Shy Liza did not like first-year university. My residence roommate, who I had always dreamed about having as a life long best friend, moved out after three days and crushed all my hopes of having my instant-residence-roommate-BFF being a bridesmaid at my wedding one day. I cried a lot because orientation week was a week spent not being myself. I was forced to play games, learn dances, chant songs, and what have you. It was the typical orientation deal and obviously Shy Liza didn’t like it. There is so much pressure to make friends. To be ‘on’ all the time. I was worried that people like Shy Liza wouldn’t really fit in at university after seeing the high energy intensity of orientation week. For a person who recharges in the quiet or around her few favourite people, being surrounded by hundreds of people all the time was a completely foreign experience. I wanted to go home so badly. I couldn’t imagine feeling at home in my residence room and surrounded by strangers. I had only ever felt a sense of home in my family in my childhood home. I didn’t think this same sense of home was possible anywhere else. Now, as much as I wanted to drop out, move home and never look back, I am happy that I challenged myself to manage this week, but you could not pay me enough money to ever do it again.
I promise this story gets happier. Hold tight.
A few months into university, you have to start deciding where you are going to live in the next school year. You barely know the people around you and you barely know the city, but student leases start being signed in January. It’s a wild thought that students have to make this huge decision so quickly with very little information to go on. It’s a stressful time amongst students in first year, let me tell you. I was completely overwhelmed, there is so much pressure to pick the right people, the right place and the right landlord. So much pressure on students who literally have no idea what they are doing.
I toured a few places with a group of girls from my floor. Long story short, this didn’t work out. Some of the girls wanted to live in one place and some of us didn’t. So, me and one of my current roommates, started to look for a place on our own. I kid you not we maybe emailed fifty landlords and spent some frustrating hours at our desks trying to navigate the student rental world for the first time. We quickly realized that finding student housing at a reasonable price for two people is not the easiest task. So we posted in the Facebook group for Western students looking for roommates. Again, long story short, we met up with a few potential candidates and none of them felt right, until one really did. We met, V, at a sticky table in the University Community Centre and she was quite literally perfect.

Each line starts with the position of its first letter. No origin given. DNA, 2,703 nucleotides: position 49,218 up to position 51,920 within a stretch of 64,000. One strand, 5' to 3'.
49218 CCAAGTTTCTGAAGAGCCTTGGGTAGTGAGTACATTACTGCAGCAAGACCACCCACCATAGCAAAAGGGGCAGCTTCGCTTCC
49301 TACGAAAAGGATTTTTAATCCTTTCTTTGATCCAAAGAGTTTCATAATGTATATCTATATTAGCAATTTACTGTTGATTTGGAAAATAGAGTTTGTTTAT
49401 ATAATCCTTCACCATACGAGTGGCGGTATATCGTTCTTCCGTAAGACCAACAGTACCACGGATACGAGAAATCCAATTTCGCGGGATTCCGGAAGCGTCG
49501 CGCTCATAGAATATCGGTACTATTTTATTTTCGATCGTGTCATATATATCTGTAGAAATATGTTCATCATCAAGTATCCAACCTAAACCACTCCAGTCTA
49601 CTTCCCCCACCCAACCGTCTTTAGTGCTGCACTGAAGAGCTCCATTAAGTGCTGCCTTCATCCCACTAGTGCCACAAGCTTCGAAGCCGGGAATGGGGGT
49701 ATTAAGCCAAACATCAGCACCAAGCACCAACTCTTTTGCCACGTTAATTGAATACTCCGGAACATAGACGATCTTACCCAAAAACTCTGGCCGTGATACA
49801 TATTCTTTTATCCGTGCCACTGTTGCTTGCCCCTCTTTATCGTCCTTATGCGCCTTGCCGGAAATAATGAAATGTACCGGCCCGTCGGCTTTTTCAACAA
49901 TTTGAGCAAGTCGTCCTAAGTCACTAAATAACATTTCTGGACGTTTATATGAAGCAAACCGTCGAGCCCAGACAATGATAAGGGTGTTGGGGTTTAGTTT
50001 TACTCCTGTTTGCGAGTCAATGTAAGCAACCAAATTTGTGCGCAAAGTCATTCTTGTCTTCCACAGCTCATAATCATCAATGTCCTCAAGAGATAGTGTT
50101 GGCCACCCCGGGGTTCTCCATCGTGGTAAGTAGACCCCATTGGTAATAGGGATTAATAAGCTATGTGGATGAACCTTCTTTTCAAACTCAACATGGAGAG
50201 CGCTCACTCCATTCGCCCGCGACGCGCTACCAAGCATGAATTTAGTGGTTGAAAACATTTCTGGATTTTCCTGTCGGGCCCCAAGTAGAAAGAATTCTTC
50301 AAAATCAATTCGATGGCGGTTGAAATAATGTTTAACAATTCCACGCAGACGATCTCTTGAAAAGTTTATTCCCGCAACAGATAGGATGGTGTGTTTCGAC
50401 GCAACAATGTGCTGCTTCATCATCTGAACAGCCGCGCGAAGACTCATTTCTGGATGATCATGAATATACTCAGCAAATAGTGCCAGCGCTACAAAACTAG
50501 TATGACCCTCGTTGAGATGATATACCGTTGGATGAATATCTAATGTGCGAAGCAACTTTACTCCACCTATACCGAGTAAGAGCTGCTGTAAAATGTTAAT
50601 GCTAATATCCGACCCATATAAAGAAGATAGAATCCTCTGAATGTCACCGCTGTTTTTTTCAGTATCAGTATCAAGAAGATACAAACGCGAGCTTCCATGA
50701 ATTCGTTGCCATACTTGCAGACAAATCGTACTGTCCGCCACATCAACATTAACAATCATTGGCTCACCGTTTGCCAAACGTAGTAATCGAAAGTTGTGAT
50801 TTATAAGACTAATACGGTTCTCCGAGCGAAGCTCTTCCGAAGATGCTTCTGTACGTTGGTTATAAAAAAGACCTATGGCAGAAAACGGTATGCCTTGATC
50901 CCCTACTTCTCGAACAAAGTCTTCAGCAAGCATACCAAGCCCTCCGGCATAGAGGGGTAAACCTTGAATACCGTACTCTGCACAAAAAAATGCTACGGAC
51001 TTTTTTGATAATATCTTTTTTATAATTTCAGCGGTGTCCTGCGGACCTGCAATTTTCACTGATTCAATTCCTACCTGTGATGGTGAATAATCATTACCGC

Long story short (x3), our little family of three formed and we have lived together ever since. Sure, there is a huge risk meeting a stranger online and then signing a lease with them within a few weeks. We knew this. But there was an equal risk that it would be perfect. And perfect it was. The three of us instantly clicked. I have heard horror stories of student rental arrangements, and I fully acknowledge my gratitude and privilege that this story had a happy ending for me. I live with two of my best friends who make me feel at home when I am not at home. They are my heart away from home. Not just my home away from home because they are so much more than just my roommates and have such a special place in my heart. I finally found a sense of home outside of my childhood house. Which, young, scared, Shy Liza never thought was possible.
We watch cheesy rom-coms and horrible reality television. We drink wine and cheers to making it through another week of exams and assignments. We keep our Christmas decorations up all year round. We all sit in our bedroom doorways and talk about everything under the sun. We dig our cars out of the snow together. We make each other homemade cards. We cry and laugh and celebrate.
It really reminds me of the importance of finding your people wherever you go. Find people who laugh at your jokes, want to leave the party at the same time as you, and care about the same things you do. If you have your people, you can pretty much do anything. It usually takes some time and a whole lot of tears, but when it clicks it feels so safe and happy. It doesn’t matter that our student house has sketchy internet or a temperamental furnace. It does matter that I have people to scream at the internet modem with me and people who will spend the day sitting in front of a small space heater with me.
To my roomies – I am sorry this post is so sappy. But I’m obsessed with you and can’t wait to keep taking on the world together. Thanks for being my heart away from home.
From hating university and living alone in a residence room. To now loving university and living with two of my favourite humans – it really feels like a full circle moment for Shy Liza.
Finding your people is not an easy task. But it turns this scary world into a safe one.
Follow along to hear all about the ups and downs in direct support work, young adult life, and allyship – it sure has given me lots to write about! Enjoy some casual, light-hearted tales about all my adventures along the way.